Attending a Toraja Funeral

Makale Travel Blog

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One of the first sights at the funeral is the tax counter ... for the government and church. Tax and Death are the two certainties in life.


Background

Tana Toraja (or Toraja Land)  is famous for the traditional burial ceremonies amongst its Christian population. 

When people die, they're preserved (formerly using balsam but now with formalin) then kept at home for up to a few years while funds are accumulated for an elaborate ceremony or while relatives are brought together for the ceremony.  Organs are not removed but fluids are left to run out.  Our guide does say that it stinks a bit having the departed around in the home. 

It can take a while to save up for a big event as it involves the sacrifice and sharing of dozens of buffaloes.  Each can cost the equivalent of thousands of US dollars. 

While the funeral season is truly over,  we were lucky enough to have organised an invitation (tour) in advance to attend the funeral of a deceased couple near Ulusalu.

Walking down to the funeral village.
 He died 4 years ago while she a year later. 

Their bodies were kept high on an elaborate platform while most of the activities occurred at ground level. 

Our Hands-On Experience

At the ceremony itself, guests comprising family members, neighbours, fellow villagers and villagers from surrounding areas are herded into numbered sheds.  They await their turn to present their gifts of buffaloes to their hosts, the family of the deceased. 

In return, guests receive chunks of pig slaughtered in the background.  But guests like us bring a gift of cigarettes and get coffee/tea and biscuits.  Phew!

We were there on Day 1 of a ceremony that takes days.  The most colourful part (literally) is probably the slaughtering of the buffaloes!  One had been sacrificed before we arrived and some more will be sacrificed on Day 3 (as I was told).

The bodies are kept on this platform.
 It was a mix of disappointment and relief that I didn't have (or get) to witness something so uniquely gory that will make a real man of me. 

Once slaughtered, animals are cut up on a high platform ... apparently its the tradition.  And the buffaloes presented by guests are not sacrificed but kept for future occasions.  I guess its like not giving away the awkward presents you've received this Xmas ... you keep it for someone's birthday next month.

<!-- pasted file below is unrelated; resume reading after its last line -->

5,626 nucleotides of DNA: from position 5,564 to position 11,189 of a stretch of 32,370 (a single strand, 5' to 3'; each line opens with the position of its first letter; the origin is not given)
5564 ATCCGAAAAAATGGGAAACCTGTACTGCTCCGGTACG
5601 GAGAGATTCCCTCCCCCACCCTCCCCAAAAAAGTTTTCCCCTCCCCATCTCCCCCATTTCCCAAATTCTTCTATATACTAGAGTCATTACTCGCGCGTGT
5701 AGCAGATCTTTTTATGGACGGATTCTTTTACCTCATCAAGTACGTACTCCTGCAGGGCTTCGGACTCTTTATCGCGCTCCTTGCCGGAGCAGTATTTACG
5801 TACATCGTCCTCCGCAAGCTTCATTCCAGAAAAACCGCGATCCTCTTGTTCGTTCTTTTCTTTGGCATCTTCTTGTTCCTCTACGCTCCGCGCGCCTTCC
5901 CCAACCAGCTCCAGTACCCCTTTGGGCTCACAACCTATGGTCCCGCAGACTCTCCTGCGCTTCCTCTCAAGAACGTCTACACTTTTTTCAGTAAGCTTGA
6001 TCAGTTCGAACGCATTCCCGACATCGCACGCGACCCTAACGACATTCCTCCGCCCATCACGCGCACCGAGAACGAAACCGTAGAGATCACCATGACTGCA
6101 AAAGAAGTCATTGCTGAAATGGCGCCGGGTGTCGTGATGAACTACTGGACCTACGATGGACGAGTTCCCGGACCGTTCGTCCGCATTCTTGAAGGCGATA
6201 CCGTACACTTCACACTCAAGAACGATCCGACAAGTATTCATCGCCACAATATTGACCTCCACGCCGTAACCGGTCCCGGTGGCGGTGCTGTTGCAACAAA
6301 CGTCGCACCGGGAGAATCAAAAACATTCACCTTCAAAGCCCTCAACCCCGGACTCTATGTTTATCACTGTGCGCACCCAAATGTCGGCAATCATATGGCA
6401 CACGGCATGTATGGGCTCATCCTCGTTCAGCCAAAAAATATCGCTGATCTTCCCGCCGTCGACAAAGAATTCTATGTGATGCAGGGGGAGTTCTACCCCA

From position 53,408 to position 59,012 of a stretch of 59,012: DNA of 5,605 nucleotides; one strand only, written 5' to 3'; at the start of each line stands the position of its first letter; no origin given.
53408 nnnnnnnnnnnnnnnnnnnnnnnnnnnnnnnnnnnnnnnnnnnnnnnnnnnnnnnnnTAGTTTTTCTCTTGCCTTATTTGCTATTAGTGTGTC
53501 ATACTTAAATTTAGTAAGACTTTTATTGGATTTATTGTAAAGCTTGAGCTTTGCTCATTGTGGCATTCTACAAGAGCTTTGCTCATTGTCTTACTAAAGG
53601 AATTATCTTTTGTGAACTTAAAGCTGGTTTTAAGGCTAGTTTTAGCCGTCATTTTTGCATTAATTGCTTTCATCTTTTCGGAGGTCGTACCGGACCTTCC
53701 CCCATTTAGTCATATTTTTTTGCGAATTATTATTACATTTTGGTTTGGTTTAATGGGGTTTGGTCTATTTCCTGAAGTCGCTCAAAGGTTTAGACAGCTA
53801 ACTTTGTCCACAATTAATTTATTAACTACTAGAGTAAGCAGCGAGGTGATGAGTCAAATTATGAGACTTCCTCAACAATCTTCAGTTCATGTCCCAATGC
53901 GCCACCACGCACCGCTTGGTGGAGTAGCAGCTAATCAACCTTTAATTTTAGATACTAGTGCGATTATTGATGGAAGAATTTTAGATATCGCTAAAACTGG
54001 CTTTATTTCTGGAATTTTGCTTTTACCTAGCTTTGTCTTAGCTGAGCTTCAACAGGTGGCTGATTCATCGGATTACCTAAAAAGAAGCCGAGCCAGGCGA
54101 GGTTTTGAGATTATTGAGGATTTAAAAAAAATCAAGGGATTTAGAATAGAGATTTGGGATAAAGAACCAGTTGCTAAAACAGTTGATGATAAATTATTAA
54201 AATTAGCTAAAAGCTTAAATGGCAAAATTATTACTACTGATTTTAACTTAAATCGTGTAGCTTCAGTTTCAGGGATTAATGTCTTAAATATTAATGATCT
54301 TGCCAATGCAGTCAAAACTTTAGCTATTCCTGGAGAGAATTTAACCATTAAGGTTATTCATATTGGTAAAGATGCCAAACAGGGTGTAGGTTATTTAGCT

At the end of the several days of ceremony, the bodies will be taken for burial at a cliff face, rock hole (natural or artificial), in the ground or in small concrete building. 

Two Certainties in Life

It was interesting that the two certainties in life (death and taxes) were present at the ceremony.

Pigs as gifts.
There was a counter where taxes on food and donation were being collected, in addition to levies by the church. 

More about buffaloes

By the way, more about buffaloes:

  1. Buffaloes are no longer used for ploughing the ricefields ... they have been replaced by mechanised handheld tractors.  So buffaloes have a pretty good life as ceremonial gifts ... until they get sacrificed.  
     
  2. However, since cockfighting has been outlawed, they are increasingly used for fighting.  Fighting buffaloes get fed Guiness Stout and egg yolks!  Lallang grass also makes them more aggressive.  
     
  3. While buffaloes are highly prized, Torajans do not use male buffaloes as studs ... they quite happily allow mating as community favours.  In contrast, male stud pigs are offered on a commercial basis. 

 

bernard69 says:
great review Alex!I was there a month ago and our Torajan guide said that the basic buffalo costs 3000 euro(4500 Usd)!,a fortune for these people who devote 65 % of their income to death.
Posted on: Oct 23, 2009
mariebloom says:
Trying to leave a comment for one hour..... So amazing stories. I'm looking forward when you are back in Auckland . see all your pictures. Learn everything. See you soon you lucky guy, not yet a man but who cares.... All the best for your traval back home. Sweet home. Love love mbb
Posted on: Oct 22, 2009
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One of the first sights at the fun…
One of the first sights at the fu…
Walking down to the funeral villag…
Walking down to the funeral villa…
The bodies are kept on this platfo…
The bodies are kept on this platf…
Pigs as gifts.
Pigs as gifts.
Pigs as gifts.
Pigs as gifts.
Walking down to the funeral villag…
Walking down to the funeral villa…
Ceremony in progress.
Ceremony in progress.
Girls in traditional costumes.
Girls in traditional costumes.
Gift being brought down.
Gift being brought down.
Pig later.
Pig later.
People take their turns to go up t…
People take their turns to go up …
Many guests are seated under these…
Many guests are seated under thes…
Guests are held in numbered sheds …
Guests are held in numbered sheds…
Grand children of the deceased cou…
Grand children of the deceased co…
People coming out from the recepti…
People coming out from the recept…
Meat is customarily cut high up on…
Meat is customarily cut high up o…
Meat is customarily cut high up on…
Meat is customarily cut high up o…
Children love to play ... in this …
Children love to play ... in this…
This was a pig.
This was a pig.
In New Zealand abbatoirs, this is …
In New Zealand abbatoirs, this is…
This was a water buffalo.
This was a water buffalo.
Gifts of buffaloes being presented.
Gifts of buffaloes being presented.
Guests coming to the funeral.
Guests coming to the funeral.
Makale
photo by: yuness